When they player rolls their dice and chooses an action, they add the first of their die rolled to the first die slot of an Action, pushing all the other dice along to the right. The end die gets placed on the bottom of the Action Board and will be rolled on the next turn. The result of the 3 dice on the top of the Action Board determines the power of the action chosen. This mechanic adds quite a bit of strategy to the gameplay and adds the ability to influence future turns for opponents. This helps balance the fact that your initial actions are determined by chance dice rolls. Once the first Action is fully completed, the player follows the same steps for their second Action. The dice also have another function. If doubles are rolled, a game wide Event is triggered. These Events become active immediately and get resolved by following the directions on the card. Events cards resolve at different paces and can change play positively or negatively depending on the directions.

After the Actions or any Events are completed, Conflicts get resolved. Conflicts occur when more than 5 tribe members occupy a hex. Villagers are removed until only one Tribe occupies the hex. After Conflict gets resolved, players can Build villages or reach Goals.

Is it a Family Game?

Because the game has so many different mechanics to work with, we think the age of 10+ is accurate. A savvy gamer of a younger age may be able to play with some adult coaching. There is also reading involved in the Event Cards and the Goal Cards, so that also adds to the minimum age that a player must be.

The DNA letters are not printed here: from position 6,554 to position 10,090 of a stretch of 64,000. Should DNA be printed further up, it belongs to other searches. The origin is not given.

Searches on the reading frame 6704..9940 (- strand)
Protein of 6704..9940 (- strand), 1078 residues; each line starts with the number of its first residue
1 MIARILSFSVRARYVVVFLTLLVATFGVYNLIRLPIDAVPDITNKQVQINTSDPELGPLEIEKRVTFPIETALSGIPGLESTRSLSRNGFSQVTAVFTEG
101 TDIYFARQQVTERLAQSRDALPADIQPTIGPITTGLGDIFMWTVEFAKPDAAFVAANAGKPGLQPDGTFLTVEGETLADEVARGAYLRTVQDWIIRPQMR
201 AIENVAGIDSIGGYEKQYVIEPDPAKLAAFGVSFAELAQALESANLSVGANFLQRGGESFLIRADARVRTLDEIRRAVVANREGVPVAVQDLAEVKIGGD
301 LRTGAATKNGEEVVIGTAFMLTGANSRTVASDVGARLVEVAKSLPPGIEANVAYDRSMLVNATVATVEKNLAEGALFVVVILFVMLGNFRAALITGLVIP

This is a light game that requires strategic thinking, planning and forethought, as well as some advanced logic and critical thinking skills. Players really need to have the ability to make independent decisions and the ability to understand long term consequences. Our adult players found both the theme of the game and the actual gameplay enjoyable. They loved the fact that there were so many different ways to achieve the objective of the game.


The first few turns we played through moved fairly slowly, but as we continued, meeples and villages quickly filled up the board and players became much more aggressive, searching out conflict and rushing to pick up Lead cards. The more we played through the game, the more we saw that there were many different strategies to get to 15 points.

We were super impressed with the thoughtfulness that went into game balance. All of our games were close matches and the dice movement mechanic really required players to think a few steps ahead. This game was extremely playable by players of all types. Our 11 year old quickly taught his friends and they each jumped in with their own style of play. Our experienced players found that the pace of the game kept everyone involved until the end of the game. You couldn’t predict who would win, because the score could change drastically in one turn.